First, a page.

Full text: Problems in eugenics

230Section III.V. L. Kellogg. 
nearly two to one in 1877 to three to two in 1884. But it is probable that 
the disproportion is by no means yet overcome, or reversed, as it really 
should be. 
An interesting record also is that for typhoid fever in the French army, 
a record which has been carefully worked out by Dr. Brouardel for a 
special French Commission on military hygiene. The mean annual strength 
of the French Army in France, Algeria and Tunis in the 13-year period, 
1872-1884, was 413,493 men, with mean annual deaths from typhoid of 
1,357, and mean annual cases 11,640, or one typhoid case to every 36 
soldiers ! Since the ’7o’s and ’8o’s, however, there has been a rapid 
lowering both of typhoid cases and deaths, the annual number of deaths 
per 10,000 men having been reduced from 32.1 in the five-year period, 
1876-1880, to 8.7 in the five-year period, 1896-1900. And in 1901 there 
were but 5.7 deaths per 10,000. This result comes from the lessening of the 
number of cases and not from a lower proportion of deaths to cases, this 
ratio having remained at about 12 per cent, from 1870 to 1900. The loss 
from typhoid is now no greater in the Army than among the men of 
similar age in the civil population of France. 
But the actual dysgenic importance of the diseases fostered and diffused 
by military service, though certainly real, is mostly hard to get at in any 
quantitative way. The problem of the inheritance of disease, or of the inheri­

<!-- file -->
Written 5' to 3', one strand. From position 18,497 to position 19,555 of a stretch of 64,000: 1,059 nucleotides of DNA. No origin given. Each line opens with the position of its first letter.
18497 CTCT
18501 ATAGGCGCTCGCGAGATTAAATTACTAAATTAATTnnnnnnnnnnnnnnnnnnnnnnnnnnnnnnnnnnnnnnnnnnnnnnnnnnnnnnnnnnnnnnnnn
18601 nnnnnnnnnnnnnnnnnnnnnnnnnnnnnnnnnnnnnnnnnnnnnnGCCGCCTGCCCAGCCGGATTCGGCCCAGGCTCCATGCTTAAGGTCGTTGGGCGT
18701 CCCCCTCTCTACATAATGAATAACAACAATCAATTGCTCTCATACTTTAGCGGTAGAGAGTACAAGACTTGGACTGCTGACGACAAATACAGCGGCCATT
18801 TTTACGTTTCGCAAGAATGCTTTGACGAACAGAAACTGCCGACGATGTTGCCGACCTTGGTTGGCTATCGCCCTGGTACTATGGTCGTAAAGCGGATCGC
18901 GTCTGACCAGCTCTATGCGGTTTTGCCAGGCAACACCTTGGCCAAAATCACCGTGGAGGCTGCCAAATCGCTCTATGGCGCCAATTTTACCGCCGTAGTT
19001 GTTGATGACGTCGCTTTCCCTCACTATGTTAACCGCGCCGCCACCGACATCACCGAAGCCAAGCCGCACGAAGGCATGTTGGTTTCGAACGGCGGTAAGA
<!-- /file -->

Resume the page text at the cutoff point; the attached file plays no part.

tance of the diathesis of disease, is only in the last few years coming to receive 
the scientific elucidation necessary to its proper consideration from the 
eugenic point of view. Concerning the congenital transmission and eugenic 
importance of one terrible disease, however, and one that more than any 
single other is characteristic of military service, there is no shadow of 
doubt. It is a disease communicable by husband to wife, by mother to 
children, and by children to their children. It is a disease that causes more 
suffering and disaster than phthisis or cancer. It is a disease accompanied 
by a dread cloud of other ills that it causes, such as paralysis, malforma­ 
tions, congenital blindness, idiocy and insanity, all of them particularly 
dysgenic in character. It is a disease that renders marriage an abomination 
and child-bearing a social danger. And as a crowning misfortune this 
disease does not kill but only ruins its victims. While phthisis and cancer 
carry off their subjects at the rate, in England to-day, of 1,000 per year 
to each 1,000,000 of population, syphilis kills but one person a million. 
It is then not a purifying but wholly a contaminating disease. It does not 
select by death. 
I have called syphilis, and I may include with it the rest of venereal 
disease, a scourge fostered especially by militarism. It is the cause of 
more hospital admissions among soldiers than any other disease. It caused 
31.8 per cent, of the total military inefficiency in the! British army in 1910. 
It was the cause of one-fifth of all the military hospital admissions for that 
year, yet it caused but i-iooth of the total military deaths.

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